Time Out says
A gothic ballet spectacular based on the classic novel
'Frankenstein' returns to the Royal Opera House in 2019. This review is from its premiere in May 2016.
Choreographer Liam Scarlett has shown before that he likes to let his imagination take him (and us) to some very dark places. His ‘Hansel and Gretel’ and the Ripper-haunted ‘Sweet Violets’ were unnerving plunges into the shadows; Mary Shelley’s morbid gothic fantasy ‘Frankenstein’ seems a perfect fit.
The classic horror story about a young man’s reckless experiment and its dire consequences, is ripe with themes to mine – about power, responsibility, humanity and the limits of science. Scarlett concentrates on its love stories: that of the medical student Victor Frankenstein and his childhood sweetheart Elizabeth, and its mirror image, the rejected love of the Creature for its creator, which curdles into bloodthirsty revenge.
The first is fondly evoked, as Federico Bonelli’s brooding Frankenstein and Laura Morera’s sweet Elizabeth sweep round the stage in their duets, with more than a nod to the impetuous, youthful joy and tender urgency of MacMillan’s Romeo and Juliet. Elsewhere, though, Bonelli tussles with the fact that Frankenstein, although at the centre of the plot, isn’t given much of a voice and often seems to be outside the story looking in.
But there’s fun to be had when the production reaches joyous heights of B-movie nuttiness inside designer John Macfarlane’s magnificent operating theatre set, complete with gurgling steampunk machines spewing sparks.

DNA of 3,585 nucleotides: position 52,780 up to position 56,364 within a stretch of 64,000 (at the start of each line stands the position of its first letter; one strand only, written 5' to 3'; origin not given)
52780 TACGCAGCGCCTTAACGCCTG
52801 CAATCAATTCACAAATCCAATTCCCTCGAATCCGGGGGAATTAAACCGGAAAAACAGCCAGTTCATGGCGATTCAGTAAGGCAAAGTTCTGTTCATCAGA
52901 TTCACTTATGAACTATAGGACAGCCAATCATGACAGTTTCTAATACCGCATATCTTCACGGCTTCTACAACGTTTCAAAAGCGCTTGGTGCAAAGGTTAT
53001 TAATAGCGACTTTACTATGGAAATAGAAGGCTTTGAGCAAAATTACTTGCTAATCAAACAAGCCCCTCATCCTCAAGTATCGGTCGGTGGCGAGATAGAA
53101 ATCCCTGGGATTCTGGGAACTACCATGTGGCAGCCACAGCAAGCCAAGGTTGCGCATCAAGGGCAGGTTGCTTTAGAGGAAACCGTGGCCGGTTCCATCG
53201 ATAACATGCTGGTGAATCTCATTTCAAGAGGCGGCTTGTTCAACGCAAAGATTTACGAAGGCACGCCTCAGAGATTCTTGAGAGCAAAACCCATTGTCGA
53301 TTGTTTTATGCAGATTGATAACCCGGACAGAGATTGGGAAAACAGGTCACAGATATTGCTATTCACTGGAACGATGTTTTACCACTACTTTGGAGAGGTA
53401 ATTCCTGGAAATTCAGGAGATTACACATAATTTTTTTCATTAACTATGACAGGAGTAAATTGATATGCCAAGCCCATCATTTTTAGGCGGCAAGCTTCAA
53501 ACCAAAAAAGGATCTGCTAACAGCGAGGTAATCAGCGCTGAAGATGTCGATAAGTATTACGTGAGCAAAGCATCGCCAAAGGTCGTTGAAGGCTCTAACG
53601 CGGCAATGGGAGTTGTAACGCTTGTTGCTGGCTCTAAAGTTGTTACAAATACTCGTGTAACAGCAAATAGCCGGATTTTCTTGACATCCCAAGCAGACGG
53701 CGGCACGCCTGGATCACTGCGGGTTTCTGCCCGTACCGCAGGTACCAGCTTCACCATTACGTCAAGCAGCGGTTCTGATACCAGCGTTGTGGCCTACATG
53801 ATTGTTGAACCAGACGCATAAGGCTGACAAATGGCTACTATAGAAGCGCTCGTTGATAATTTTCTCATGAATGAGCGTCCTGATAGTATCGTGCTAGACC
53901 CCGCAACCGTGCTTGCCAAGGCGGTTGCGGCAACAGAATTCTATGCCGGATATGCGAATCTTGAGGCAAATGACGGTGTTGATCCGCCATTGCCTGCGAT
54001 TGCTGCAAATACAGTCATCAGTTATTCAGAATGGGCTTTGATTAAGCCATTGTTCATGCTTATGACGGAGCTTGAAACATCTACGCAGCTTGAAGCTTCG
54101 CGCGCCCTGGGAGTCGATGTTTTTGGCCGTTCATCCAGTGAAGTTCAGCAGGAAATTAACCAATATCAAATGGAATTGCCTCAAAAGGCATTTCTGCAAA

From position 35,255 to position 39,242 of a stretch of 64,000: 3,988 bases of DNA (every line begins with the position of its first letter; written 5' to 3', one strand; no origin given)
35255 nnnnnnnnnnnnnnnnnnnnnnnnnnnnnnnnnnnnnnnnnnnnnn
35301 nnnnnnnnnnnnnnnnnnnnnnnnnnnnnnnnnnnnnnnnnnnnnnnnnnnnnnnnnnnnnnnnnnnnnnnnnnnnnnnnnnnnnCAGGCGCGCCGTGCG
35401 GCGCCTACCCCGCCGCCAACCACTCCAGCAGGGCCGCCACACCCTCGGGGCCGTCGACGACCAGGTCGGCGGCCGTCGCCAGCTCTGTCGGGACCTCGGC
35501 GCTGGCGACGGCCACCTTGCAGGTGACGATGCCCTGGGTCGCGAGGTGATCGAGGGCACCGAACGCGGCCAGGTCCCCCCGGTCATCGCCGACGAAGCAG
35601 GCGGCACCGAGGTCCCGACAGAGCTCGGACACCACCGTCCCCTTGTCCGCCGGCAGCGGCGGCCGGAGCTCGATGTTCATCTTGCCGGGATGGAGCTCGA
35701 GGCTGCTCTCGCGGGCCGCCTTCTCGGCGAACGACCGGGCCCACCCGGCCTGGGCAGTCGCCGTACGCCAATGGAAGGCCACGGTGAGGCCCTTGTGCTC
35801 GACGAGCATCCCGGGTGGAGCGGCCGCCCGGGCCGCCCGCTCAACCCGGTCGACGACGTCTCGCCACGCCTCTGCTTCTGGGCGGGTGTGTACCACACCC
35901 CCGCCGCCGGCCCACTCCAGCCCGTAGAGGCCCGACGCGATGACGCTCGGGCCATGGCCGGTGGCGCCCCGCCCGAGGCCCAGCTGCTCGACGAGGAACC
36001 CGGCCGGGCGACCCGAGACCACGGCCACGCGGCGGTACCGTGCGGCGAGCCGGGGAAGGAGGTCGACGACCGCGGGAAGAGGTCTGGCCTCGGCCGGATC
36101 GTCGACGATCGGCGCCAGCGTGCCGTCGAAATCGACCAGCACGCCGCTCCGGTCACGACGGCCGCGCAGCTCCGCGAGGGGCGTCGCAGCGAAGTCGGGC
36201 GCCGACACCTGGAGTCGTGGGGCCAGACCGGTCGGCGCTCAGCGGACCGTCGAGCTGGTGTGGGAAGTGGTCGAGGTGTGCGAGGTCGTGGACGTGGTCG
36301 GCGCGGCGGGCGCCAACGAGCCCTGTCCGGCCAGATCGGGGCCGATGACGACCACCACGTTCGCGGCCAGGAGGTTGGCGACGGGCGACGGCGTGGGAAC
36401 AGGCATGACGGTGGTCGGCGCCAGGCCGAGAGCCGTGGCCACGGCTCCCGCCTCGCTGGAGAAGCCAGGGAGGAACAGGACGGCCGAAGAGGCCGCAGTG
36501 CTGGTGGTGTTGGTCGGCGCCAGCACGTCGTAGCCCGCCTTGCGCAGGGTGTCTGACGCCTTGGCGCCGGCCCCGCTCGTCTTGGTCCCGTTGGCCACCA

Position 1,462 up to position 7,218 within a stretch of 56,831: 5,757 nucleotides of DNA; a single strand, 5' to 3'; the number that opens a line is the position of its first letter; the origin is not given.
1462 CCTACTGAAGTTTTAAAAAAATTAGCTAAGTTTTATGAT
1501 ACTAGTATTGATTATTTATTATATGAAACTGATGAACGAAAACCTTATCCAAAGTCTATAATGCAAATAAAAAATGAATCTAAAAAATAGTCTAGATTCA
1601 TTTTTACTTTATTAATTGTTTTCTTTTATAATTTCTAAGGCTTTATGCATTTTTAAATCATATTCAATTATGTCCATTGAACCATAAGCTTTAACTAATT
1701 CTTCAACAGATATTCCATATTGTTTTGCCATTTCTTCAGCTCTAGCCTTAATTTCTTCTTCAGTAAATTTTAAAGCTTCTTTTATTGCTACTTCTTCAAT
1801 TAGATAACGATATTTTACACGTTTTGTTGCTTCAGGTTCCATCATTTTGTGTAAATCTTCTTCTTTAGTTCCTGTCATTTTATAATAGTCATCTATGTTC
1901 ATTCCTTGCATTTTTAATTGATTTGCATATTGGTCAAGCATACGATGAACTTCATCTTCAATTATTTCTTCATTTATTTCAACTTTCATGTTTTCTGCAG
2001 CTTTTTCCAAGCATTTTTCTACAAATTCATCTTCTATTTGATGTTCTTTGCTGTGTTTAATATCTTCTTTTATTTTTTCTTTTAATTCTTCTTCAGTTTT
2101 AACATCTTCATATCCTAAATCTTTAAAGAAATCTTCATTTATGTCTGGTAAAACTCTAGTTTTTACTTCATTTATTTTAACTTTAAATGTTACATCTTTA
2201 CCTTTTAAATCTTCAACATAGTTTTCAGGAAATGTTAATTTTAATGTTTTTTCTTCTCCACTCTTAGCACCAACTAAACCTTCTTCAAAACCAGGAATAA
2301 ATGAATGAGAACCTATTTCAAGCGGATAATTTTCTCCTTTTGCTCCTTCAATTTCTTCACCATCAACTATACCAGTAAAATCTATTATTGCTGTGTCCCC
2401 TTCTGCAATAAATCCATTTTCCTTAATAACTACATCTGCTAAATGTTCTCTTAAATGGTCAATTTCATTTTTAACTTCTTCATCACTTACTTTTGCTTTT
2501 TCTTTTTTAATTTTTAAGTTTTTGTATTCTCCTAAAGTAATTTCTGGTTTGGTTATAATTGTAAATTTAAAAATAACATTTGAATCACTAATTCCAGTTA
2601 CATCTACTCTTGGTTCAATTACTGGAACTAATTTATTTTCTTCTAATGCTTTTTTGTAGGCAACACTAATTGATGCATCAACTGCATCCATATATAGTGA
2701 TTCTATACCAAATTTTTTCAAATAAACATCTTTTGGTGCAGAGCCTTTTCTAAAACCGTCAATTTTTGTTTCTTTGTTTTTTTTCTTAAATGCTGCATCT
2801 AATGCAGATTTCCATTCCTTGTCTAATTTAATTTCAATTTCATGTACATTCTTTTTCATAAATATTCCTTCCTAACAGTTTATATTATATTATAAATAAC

Bonelli shines in a solo that shows his desire to reanimate the corpse on the table is driven by grief for his mother. And Steven McRae’s terrible Creature suggests wretched loneliness, childlike naivety and animal cunning, which twist together into virulent hatred before our eyes. The game of blind man’s bluff he plays with Frankenstein’s little brother – who happily accepts the playmate he can’t see until he takes the blindfold off – is a nicely creepy addition to the tale.
The sense of threat builds, helped by Lowell Liebermann’s cinematic score – but the strange, hallucinatory quality of the last act, where the Creature crashes Frankenstein’s weirdly anachronistic wedding party, adds confusion and dissipates the narrative thrust. Cut away the flim-flam, however, and there’s a terrifically desperate struggle between the monster and Elizabeth (which feels like a genuine fight for life), a highly charged confrontation (finally) between Frankenstein and his creation, and a flurry of deaths to rival the last scene of ‘Hamlet’. Not perfect, then, but good fun.